3 October 2016 – La Opinión A Coruña
On Friday, the founder of Inditex, Amancio Ortega, completed the acquisition of Torre Cepsa in Madrid, for around €490 million, according to sources close to the operation. Ortega submitted his offer through his real estate company Pontegadea to IPIC, the Abu Dhabi state fund, owner of the oil and gas company Cepsa, which has leased the property, owned until now by Bankia, since 2013.
The building, one of the four towers in the north of Paseo de la Castellana, has a surface area measuring more than 109,000 sqm, including offices covering a gross leasable area of 56,250 sqm and a five-storey car park measuring 37,500 sqm.
The operation was completed in two phases. In the first phase, Khadem Al Qubaisi, the former director general of IPIC, exercised his purchase option, worth around €400 million to acquire the building. He then immediately sold the property onto Pontegadea for €490 million.
In October 2013, Bankia signed an agreement to lease the tower, designed by Norman Foster, which houses the corporate headquarters of Cepsa. The contract had an eight-year term, extendable for another seven years on a year by year basis. But it included a future purchase option, which the tenant had the right to exercise for a price to be determined at the time of the operation, on the basis of objective criteria agreed in advance.
As such, Amancio Ortega has acquired his second skyscraper on La Castellana, following his purchase of Torre Picasso, in 2011, for €400 million. The richest man in Spain and the second wealthiest man in the world also owns number 32 on Madrid’s Gran Vía, which makes him the landlord of some of Zara’s key rival brands such as Mango, H&M and Primark.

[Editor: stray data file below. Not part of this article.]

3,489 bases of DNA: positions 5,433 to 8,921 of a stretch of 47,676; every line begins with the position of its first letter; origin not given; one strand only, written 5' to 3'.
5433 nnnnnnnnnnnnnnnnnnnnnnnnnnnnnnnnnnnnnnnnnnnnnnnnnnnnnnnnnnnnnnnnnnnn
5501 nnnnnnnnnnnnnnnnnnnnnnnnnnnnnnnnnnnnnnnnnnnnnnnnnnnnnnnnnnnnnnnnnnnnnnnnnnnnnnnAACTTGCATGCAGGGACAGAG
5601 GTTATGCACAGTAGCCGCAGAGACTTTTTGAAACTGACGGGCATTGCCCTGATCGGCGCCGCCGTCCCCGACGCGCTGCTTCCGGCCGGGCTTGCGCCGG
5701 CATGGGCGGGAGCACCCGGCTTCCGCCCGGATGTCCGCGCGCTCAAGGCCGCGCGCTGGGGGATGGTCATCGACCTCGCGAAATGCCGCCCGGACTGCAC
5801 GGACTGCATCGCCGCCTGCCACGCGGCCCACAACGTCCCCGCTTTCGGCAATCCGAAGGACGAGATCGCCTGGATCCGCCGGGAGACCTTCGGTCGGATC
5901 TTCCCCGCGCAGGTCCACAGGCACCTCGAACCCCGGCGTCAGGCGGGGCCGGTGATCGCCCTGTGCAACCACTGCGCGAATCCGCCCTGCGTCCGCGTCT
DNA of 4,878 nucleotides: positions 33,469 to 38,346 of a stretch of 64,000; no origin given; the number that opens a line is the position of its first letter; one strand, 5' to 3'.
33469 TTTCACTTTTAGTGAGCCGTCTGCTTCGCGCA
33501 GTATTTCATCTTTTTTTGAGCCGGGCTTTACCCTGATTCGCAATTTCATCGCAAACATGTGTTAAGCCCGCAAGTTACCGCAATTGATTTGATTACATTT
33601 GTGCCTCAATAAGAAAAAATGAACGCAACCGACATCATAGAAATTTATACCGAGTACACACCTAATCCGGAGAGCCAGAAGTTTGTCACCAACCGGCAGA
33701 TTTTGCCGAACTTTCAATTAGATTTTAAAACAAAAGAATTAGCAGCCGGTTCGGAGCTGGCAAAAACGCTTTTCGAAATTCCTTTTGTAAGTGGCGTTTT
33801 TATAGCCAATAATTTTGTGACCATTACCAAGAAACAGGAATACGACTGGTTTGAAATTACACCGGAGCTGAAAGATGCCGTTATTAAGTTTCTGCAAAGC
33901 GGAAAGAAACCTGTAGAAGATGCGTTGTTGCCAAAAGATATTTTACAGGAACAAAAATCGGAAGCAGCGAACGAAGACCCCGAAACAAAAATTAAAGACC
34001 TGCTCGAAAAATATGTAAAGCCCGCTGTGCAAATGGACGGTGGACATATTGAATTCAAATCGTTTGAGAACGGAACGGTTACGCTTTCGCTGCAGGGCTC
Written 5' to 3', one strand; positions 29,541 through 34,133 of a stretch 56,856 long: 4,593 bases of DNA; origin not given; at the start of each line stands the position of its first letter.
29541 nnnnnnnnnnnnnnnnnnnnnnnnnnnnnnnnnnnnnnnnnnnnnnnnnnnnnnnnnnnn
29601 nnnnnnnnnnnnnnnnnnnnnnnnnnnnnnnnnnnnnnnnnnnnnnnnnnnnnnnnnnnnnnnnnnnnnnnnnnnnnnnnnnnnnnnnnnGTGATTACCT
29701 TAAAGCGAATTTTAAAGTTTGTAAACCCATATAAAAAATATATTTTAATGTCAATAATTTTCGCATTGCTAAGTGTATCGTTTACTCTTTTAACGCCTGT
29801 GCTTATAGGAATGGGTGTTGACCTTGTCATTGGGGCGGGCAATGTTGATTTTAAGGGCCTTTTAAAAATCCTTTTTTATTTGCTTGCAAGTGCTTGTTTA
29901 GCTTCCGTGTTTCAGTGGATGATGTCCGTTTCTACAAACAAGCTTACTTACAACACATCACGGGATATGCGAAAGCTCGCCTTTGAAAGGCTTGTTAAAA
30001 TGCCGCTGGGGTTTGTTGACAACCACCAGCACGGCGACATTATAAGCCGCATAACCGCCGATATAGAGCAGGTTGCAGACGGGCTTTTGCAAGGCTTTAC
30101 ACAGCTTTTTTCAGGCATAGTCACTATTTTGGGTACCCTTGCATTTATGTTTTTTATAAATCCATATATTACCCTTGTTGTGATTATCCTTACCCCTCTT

This purchase expands Ortega’s property portfolio, which used to be worth around €6,000 million – and is now worth more, if only because of the significant income that will result in terms of rental payments -. And the buildings that Pontegadea buys have a clear profile: iconic, historical buildings, dedicated to commercial and office use that can be rented to companies and institutions that are significant because of their size or solvency. The firm has a genuine real estate empire in Madrid, Barcelona and the main capital cities of Europe and the USA, but in recent months, it has also started to set its sights on Asia. (…).
Pontegadea’s bid was most favoured by IPIC even though it was not the highest – it had received others for €530 million – but the fund ruled those out because it preferred the liquidity and seriousness of Ortega’s offer.
Original story: La Opinión A Coruña
Translation: Carmel Drake